We present a number of breakthroughs for coordinated motion planning, in which the objective is to reconfigure a swarm of labeled convex objects by a combination of parallel, continuous, collision-free translations into a given target arrangement. Problems of this type can be traced back to the classic work of Schwartz and Sharir (1983), who gave a method for deciding the existence of a coordinated motion for a set of disks between obstacles; their approach is polynomial in the complexity of the obstacles, but exponential in the number of disks. Despite a broad range of other non-trivial results for multi-object motion planning, previous work has largely focused on sequential schedules, in which one robot moves at a time, with objectives such as the number of moves; attempts to minimize the overall makespan of a coordinated parallel motion schedule (with many robots moving simultaneously) have defied all attempts at establishing the complexity in the absence of obstacles, as well as the existence of efficient approximation methods.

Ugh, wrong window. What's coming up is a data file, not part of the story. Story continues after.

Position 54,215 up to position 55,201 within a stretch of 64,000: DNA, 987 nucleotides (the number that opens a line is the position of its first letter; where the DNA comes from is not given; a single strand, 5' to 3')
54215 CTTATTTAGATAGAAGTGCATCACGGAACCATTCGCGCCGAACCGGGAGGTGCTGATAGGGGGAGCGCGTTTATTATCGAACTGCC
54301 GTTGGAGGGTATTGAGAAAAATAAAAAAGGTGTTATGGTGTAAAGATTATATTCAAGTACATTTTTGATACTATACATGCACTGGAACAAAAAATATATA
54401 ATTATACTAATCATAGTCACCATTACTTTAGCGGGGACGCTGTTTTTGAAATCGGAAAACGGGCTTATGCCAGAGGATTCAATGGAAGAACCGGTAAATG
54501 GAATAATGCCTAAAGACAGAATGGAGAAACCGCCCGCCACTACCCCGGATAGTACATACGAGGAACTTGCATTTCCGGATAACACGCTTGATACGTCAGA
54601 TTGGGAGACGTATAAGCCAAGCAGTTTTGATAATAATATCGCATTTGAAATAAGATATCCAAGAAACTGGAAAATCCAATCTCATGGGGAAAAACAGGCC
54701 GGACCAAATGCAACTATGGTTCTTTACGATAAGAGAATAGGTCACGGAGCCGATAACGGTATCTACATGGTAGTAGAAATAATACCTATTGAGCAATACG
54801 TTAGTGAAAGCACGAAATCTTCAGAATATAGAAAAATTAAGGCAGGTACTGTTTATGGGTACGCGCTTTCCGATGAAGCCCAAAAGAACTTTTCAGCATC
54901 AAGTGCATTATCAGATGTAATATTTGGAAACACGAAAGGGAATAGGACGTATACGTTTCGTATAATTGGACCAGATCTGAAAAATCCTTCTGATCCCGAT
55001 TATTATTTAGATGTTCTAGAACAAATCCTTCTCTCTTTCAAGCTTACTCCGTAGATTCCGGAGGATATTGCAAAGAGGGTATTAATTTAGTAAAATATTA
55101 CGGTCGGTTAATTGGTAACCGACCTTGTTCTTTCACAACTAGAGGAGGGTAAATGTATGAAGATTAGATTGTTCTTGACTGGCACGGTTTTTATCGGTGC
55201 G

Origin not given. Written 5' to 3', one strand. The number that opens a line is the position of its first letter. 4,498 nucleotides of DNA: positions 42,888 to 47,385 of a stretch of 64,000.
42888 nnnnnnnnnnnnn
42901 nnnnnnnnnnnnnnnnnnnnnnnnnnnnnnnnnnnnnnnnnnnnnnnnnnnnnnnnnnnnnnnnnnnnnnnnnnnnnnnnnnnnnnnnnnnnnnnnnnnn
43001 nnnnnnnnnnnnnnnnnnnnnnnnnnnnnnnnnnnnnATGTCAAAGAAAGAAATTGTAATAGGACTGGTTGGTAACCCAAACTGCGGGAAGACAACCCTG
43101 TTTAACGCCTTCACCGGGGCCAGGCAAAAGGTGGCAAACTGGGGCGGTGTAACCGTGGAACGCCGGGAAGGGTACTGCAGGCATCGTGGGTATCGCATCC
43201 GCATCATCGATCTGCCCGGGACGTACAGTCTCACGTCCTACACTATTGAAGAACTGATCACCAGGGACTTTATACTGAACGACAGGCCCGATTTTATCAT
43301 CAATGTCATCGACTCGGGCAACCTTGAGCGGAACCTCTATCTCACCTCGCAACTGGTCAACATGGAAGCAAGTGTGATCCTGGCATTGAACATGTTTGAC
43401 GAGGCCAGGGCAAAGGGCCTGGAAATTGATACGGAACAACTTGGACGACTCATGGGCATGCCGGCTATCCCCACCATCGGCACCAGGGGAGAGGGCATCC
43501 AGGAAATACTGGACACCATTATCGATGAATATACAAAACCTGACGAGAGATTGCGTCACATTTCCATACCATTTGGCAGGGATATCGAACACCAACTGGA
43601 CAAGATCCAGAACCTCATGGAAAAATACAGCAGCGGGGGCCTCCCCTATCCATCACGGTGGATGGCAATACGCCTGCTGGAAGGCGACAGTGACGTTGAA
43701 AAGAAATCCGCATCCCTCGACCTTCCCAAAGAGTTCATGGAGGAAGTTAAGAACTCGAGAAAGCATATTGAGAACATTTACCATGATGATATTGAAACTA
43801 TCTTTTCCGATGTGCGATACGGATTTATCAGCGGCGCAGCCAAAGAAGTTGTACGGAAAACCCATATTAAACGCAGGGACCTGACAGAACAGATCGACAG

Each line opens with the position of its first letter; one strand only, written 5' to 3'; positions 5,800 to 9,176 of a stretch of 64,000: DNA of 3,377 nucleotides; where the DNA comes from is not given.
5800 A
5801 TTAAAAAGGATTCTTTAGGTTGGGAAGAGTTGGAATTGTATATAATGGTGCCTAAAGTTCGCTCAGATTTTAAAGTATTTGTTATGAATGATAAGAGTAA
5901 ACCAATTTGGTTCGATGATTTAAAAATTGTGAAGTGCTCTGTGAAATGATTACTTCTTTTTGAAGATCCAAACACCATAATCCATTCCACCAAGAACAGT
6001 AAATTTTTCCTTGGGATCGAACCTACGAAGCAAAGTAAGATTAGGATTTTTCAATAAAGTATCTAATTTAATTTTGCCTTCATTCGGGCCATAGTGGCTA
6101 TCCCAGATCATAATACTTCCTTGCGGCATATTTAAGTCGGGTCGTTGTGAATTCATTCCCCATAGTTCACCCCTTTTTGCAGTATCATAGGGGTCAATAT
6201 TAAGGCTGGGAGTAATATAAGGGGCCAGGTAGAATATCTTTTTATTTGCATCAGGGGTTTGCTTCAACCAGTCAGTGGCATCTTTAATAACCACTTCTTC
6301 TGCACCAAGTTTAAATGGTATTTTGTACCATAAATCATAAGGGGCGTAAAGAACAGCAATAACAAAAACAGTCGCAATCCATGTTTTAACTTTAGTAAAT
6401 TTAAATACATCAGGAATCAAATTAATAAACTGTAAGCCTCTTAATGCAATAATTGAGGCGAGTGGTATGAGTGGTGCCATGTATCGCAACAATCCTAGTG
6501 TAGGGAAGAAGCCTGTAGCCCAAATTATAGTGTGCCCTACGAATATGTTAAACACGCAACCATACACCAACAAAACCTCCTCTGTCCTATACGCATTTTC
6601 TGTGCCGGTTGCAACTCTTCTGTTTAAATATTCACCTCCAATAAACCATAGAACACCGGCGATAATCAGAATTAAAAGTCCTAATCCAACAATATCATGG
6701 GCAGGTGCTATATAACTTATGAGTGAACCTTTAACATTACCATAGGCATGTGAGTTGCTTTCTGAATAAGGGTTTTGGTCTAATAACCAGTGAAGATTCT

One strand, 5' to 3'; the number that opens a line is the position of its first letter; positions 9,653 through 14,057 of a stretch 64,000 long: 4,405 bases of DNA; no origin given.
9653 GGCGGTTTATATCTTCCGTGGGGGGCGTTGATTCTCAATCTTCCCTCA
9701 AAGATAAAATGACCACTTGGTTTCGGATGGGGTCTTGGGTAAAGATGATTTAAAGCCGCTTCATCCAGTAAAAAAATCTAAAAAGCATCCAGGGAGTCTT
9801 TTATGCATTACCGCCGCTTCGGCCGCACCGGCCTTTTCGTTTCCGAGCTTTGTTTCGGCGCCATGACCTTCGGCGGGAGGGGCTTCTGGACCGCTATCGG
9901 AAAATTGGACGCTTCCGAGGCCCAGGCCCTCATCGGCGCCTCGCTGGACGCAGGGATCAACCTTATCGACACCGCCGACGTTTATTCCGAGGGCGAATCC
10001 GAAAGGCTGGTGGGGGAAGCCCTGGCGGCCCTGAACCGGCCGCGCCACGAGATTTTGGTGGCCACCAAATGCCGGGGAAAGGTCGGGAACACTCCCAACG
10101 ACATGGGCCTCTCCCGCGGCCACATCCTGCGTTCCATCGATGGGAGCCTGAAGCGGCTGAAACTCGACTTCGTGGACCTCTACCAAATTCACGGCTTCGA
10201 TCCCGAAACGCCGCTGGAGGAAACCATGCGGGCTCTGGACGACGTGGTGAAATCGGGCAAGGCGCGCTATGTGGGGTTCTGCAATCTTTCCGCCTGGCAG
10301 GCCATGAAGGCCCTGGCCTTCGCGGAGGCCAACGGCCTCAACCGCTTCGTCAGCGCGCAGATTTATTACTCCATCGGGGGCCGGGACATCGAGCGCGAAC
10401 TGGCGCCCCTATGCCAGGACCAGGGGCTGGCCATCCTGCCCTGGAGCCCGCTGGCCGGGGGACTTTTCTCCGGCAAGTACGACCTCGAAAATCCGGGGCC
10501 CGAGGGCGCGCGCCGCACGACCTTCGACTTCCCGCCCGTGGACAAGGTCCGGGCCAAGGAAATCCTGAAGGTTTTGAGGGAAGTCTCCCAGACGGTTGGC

We resolve these open problems by developing a framework that provides constant-factor approximation algorithms for minimizing the execution time of a coordinated, parallel motion plan for a swarm of robots in the absence of obstacles, provided their arrangement entails some amount of separability. In fact, our algorithm achieves constant stretch factor: If all robots want to move at most d units from their respective starting positions, then the total duration of the overall schedule (and hence the distance traveled by each robot) is O(d). Various extensions include unlabeled robots and different classes of robots. We also resolve the complexity of finding a reconfiguration plan with minimal execution time by proving that this is NP-hard, even for a grid arrangement without any stationary obstacles. On the other hand, we show that for densely packed disks that cannot be well separated, a stretch factor Omega(N^{1/4}) may be required. On the positive side, we establish a stretch factor of O(N^{1/2}) even in this case. The intricate difficulties of computing precise optimal solutions are demonstrated by the seemingly simple case of just two disks, which is shown to be excruciatingly difficult to solve to optimality.